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July 12, 2006 at 2:01 PM #36835
I’m shooting my first wedding in widescreen 16:9 this weekend at the beach. Any tips for angles or what to watch for. I’ll be doing this with 2 cameras. I’ve started shooting everything in 16:9 to get use to the different look.
July 12, 2006 at 5:47 PM #163598AnonymousInactive
Unclear on your statement. Are you shooting your first wedding or the first one in 16:9?
If you’ve already shot weddings in the past, there shouldn’t be much difference in the content thats shot. It’ll just look different in your monitor. You may need to frame your shot a bit different but no drastic changes I can think of.
If this is your first wedding shoot, keep extra batteries on hand, film the entire ceremony, (even if its the long Catholic ceremony). Become very friendly with the DJ. This is the person who executes the events such as the first dance, cutting of cake, garter toss, etc. The DJ will tell you when these events are about to take place so that your ready for them. Most weddings follow the same basic schedule. Ceremony, formal pictures, introduction, first dance, best mans toast, dinner, cutting of the cake, dancing, garter/bouquet toss, center piece give away, and more dancing. Again, the DJ will let you know when these events will happen.
July 12, 2006 at 6:09 PM #163599
I shot a few weddings in 4:3 but this will be 16:9. This wedding will also be shot in HD single camera with a 3CCD 2nd camera. I’m excited about this one.
July 12, 2006 at 6:10 PM #163600TomScratchParticipant
I assume the customer understands about your 16/9 format?
Does at the beach mean on the beach? If so, watch your horizon line. Might seem obvious, but unless you are going for arty effects, the horizon line should be horizontal. If it is slightly off, the 16/9 will accentuate the glitch. If you are shooting on tripods on the beach, it can be a challenge to keep you horizon llne straight. If you’ve got levelers on your pods, no problem. Also, shooting from a balcony can be a remedy. Then there is backlighting…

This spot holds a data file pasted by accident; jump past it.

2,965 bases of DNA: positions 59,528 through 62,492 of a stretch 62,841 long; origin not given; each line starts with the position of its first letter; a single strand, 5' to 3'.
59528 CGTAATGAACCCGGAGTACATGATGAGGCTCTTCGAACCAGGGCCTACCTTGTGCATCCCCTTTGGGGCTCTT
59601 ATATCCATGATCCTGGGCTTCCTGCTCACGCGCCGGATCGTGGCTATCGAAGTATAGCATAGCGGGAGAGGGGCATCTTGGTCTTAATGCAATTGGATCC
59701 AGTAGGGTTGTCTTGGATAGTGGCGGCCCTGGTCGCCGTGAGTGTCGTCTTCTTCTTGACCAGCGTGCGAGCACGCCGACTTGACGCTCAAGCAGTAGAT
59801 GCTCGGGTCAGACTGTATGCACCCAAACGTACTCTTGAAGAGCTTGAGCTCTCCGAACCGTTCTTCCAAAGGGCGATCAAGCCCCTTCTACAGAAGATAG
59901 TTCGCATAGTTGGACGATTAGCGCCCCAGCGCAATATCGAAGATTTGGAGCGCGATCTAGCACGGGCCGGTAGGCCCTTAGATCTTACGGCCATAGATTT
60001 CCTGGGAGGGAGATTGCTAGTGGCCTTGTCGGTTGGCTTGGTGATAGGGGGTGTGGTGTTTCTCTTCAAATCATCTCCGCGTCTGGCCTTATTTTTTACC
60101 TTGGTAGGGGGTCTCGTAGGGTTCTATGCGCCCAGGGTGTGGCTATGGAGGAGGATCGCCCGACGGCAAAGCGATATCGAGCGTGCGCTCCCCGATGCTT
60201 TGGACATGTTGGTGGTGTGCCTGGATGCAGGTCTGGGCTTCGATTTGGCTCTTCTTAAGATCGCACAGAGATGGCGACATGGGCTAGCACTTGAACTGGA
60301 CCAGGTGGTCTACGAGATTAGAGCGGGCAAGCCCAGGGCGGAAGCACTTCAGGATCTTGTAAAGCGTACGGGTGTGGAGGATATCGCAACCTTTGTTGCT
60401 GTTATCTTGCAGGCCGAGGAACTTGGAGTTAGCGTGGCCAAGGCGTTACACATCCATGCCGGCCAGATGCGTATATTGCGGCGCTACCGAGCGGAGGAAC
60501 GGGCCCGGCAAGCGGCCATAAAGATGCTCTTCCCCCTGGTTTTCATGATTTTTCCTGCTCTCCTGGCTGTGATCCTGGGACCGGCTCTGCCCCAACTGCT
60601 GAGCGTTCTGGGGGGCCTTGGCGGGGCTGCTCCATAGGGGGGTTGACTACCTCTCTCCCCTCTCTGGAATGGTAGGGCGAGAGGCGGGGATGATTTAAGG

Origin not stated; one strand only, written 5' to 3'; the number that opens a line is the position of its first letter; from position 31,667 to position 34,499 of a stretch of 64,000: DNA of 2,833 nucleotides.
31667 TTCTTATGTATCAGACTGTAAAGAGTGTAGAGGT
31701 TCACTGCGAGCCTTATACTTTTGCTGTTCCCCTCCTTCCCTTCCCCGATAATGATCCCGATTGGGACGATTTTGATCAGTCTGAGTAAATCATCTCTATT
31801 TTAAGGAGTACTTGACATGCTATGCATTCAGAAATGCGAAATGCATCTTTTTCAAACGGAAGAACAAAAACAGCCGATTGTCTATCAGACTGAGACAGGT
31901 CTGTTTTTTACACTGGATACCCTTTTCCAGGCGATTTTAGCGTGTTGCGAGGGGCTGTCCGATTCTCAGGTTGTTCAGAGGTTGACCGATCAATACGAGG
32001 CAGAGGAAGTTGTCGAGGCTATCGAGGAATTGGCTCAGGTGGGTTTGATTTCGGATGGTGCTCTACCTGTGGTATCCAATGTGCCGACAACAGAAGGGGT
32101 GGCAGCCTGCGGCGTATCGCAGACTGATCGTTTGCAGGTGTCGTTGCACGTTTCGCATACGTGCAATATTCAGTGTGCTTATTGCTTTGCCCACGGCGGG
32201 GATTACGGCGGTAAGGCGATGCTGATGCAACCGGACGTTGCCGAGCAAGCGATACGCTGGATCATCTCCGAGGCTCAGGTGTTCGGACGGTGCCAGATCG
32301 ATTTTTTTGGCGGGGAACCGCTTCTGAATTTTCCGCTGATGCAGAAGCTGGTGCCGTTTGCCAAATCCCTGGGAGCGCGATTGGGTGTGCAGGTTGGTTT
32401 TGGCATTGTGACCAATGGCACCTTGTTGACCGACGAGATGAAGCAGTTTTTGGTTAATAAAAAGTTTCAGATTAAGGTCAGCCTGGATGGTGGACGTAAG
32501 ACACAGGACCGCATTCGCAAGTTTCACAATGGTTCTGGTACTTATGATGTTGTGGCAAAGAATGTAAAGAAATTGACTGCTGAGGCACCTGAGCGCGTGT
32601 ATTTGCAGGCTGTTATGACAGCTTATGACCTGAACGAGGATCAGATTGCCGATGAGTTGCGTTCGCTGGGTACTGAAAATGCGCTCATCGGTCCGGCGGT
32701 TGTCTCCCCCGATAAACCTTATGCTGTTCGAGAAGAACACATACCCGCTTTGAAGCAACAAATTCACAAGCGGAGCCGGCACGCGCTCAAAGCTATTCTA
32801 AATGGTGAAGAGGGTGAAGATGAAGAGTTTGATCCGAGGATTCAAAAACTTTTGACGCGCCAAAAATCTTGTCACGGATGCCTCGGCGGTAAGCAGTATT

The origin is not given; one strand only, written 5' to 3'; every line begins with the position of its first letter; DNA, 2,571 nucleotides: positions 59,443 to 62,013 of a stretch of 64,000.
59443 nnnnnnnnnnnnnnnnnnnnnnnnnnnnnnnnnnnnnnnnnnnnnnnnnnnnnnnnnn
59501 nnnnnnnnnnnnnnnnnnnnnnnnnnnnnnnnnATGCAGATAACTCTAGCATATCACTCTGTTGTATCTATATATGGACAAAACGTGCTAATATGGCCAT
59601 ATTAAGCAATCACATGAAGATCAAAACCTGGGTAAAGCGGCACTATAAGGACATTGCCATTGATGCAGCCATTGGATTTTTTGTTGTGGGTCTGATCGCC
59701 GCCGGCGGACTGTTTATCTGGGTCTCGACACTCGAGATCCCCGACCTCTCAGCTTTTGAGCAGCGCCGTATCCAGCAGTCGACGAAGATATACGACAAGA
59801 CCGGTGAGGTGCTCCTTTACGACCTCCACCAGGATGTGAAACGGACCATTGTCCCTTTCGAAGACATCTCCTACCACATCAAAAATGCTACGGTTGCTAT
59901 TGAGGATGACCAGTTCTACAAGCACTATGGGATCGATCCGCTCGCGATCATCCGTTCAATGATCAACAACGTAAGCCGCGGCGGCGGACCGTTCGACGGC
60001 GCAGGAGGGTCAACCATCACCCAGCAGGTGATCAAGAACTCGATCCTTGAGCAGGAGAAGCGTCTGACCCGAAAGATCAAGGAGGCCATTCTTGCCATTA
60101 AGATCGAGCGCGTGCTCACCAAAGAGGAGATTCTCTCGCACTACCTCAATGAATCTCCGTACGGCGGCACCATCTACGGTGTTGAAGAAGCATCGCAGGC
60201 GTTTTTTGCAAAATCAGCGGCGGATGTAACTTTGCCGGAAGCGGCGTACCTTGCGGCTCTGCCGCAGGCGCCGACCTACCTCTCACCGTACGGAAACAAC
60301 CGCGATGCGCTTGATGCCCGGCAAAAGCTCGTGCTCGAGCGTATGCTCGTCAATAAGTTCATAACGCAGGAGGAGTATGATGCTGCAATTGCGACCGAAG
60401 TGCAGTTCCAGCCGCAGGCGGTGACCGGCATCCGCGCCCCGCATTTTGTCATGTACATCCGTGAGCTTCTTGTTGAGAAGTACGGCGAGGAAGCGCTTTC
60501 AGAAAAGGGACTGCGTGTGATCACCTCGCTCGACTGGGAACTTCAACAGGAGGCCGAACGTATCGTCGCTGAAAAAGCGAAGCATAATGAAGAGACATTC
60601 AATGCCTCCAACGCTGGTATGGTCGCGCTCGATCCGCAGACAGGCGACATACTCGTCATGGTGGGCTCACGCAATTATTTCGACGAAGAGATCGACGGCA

On the beach, watch out for ocean spray. At but not on the beach, watch out for beer spray!
REGARDS … TOM 8)
July 14, 2006 at 5:57 PM #163601
You used the word "Glamour". Define glamour please. Do you also shoot all weddings in 4:3 or do you offer 16:9? I played a wedding on a HDTV that was shot with a GL2 4:3 format and the TV gave options to strech the format to fit on 16:9 or view the wedding as 4:3. Looked odd streched but still high quality.
July 17, 2006 at 8:34 AM #163602
My wedding at the beach was a disaster. We started the wedding on top of the bluff over looking the ocean. The life guard came just as everything got started and said we can’t be here becuase it’s a emergency vehical path. Then told us about permits which the wedding party did not get for a fee of $50. We then moved down to the beach in high tide with the crowds of people. I was able to set up one tri-pod but becuase of the crowds I had to use my mono-pod. The picture had crowds of people everywhere. We had from the bluff to the water 15 ft of ground to set up. Everything was very tight. I shot between aperature 2.8 to 8 depending on group shot or detail trying to blur out the crowds. There was full sun and 90 degree weather so everyone was sweaty and tired. The groom was dehydrated from drinking all day and looked like he was about to pass out. I had to stand 1 foot from the groomsman to shoot the wedding. My angles were horrible and my unmanned camera in the back it’s cropping is off. They moved the alter 3 ft over in the beginning of the ceromony due to high tide.
July 17, 2006 at 10:43 AM #163603
Also forgot to talk about the sound. I listened to the shotgun mic sound today and I did get get sounds of the waves crashing inbetween the vows. I used 2 wirless mics – the groom and the minister. The ministers voice was very strong and loud. As for the groom and bride they were soft spoken and came through very weak. The wirless mics still pick up ambient noise of waves crashing. I did the best job I could do and I’m very unsatisfied with the results.
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